One need only to look through medical articles or talk to health care providers at conferences to realize that medical marijuana (MMJ) is becoming a widely accepted area of study for pain management and other applications.
Medical indications for cannabinoids include neurological conditions such as multiple sclerosis (MS), muscular dystrophy (MD), and Parkinson disease (PD)—all conditions addressed by physical therapists (PTs).
That’s why a growing number of PTs are looking at (or revisiting) the use of MMJ by patients, based on published evidence and patient experiences. An increasing number of PTs also are advocating for its use in some instances, saying it may be safer than are drugs such as opiates, muscle relaxants, and anti-inflammatories. Still, both medical professionals and patients are questioning whether cannabis and cannabinoids are the solution. They’re asking “Can it really help?” “What are the side effects?” “Is it safe?” and “Is it legal?” These are all questions for which PTs should be prepared.
Understanding the Terminology:
In general, marijuana refers only to parts of the Cannabis sativa plant or derivative products that contain substantial levels of tetrahydrocannabinol (THC), the chemical compound that is found in the highest concentrations in the cannabis plant and is primarily responsible for the plant’s intoxicative qualities.
Cannabis is a broad term that can be used to describe organic products (eg, cannabinoids, marijuana, and hemp) derived from the Cannabis sativa plant. These products exist in various forms and are used for medical, industrial, and recreational purposes. Given its broad potential, the all-encompassing word “cannabis” has been adopted as the standard terminology within scientific and scholarly communities for organic products derived from the Cannabis sativa plant.
Cannabinoids are a group of active chemical compounds found in cannabis. Among the more than 100 different types of cannabinoids are THC and cannabidiol.Under US law, cannabis plants with very low levels of THC—not more than 0.3%—are considered “industrial hemp.”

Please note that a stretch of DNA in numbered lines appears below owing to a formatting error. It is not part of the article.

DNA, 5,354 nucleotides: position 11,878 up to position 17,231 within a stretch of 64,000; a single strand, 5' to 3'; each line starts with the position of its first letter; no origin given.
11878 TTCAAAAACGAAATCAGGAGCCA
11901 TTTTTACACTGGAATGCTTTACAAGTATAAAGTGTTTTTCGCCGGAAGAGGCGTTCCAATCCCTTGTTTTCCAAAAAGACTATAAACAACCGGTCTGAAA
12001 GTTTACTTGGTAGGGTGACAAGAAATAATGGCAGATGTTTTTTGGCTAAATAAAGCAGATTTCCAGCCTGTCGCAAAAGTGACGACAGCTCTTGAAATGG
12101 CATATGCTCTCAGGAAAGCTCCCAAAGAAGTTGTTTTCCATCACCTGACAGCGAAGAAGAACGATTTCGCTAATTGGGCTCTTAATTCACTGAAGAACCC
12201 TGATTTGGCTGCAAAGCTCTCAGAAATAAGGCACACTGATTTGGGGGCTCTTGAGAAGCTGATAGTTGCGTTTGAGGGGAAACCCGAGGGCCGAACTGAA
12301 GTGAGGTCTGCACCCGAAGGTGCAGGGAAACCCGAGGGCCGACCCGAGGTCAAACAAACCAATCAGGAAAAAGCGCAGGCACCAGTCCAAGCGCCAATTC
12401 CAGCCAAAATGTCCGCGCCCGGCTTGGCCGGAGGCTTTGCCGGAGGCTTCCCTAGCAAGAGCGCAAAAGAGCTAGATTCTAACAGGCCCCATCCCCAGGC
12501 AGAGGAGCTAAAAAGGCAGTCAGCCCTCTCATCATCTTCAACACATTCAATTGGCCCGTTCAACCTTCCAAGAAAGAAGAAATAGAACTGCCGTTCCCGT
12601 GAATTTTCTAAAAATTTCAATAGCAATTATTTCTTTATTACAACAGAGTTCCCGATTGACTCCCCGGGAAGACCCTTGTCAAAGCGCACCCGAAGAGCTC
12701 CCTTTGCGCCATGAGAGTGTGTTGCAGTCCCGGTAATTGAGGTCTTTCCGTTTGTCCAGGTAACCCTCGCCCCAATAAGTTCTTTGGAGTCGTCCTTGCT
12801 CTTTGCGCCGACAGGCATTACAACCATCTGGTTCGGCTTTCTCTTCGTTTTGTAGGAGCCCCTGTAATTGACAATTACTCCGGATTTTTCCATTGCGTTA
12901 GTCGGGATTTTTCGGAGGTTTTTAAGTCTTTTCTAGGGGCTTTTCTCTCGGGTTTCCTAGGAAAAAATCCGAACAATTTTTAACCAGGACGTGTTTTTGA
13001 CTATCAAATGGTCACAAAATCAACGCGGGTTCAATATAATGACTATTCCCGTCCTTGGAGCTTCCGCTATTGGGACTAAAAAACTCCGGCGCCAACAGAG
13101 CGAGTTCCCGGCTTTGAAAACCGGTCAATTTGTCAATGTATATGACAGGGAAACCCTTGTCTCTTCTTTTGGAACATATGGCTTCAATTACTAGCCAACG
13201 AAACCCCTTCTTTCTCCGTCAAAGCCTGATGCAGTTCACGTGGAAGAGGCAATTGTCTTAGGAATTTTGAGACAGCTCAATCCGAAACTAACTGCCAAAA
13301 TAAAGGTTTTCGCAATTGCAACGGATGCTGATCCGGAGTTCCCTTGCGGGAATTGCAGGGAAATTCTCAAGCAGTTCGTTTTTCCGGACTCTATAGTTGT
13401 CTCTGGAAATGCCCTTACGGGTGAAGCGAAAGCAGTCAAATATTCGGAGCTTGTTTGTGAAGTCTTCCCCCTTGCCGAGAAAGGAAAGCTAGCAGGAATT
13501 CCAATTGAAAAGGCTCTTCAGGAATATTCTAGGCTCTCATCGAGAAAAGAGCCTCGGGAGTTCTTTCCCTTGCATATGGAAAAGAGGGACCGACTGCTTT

4. Cannabidiol (CBD)
Knowledge Is Power
It can be difficult to get an unbiased view of MMJ and cannabis. On one hand, although the FDA website contains updated information about states that have legalized marijuana, it’s a federal website that, along with other federal sites (such as for the Centers for Disease Control and Prevention), presents a certain perspective. Sites that are strongly pro-cannabis (such as the National Organization for Reform of Marijuana Laws [NORML] and the Marijuana Policy Project), meanwhile, present a different perspective.
As you gear up to begin incorporating hemp-derived CBD products in your practice, take a moment to educate your team on CBD. This is a product that lacks substantial research about its efficacy. In order to build trust with patients when incorporating CBD, you and your team should strive to educate yourselves on how to use topical CBD products.
In conclusion, keep in mind that using CBD as a complement to therapy is still controversial, and both you and your patient should be comfortable in using it associated to PT treatment. Perhaps it is better to manage your plan of treatment according to a patient that already uses MMJ, collect results, and then propose it to the patient that is not familiar with it.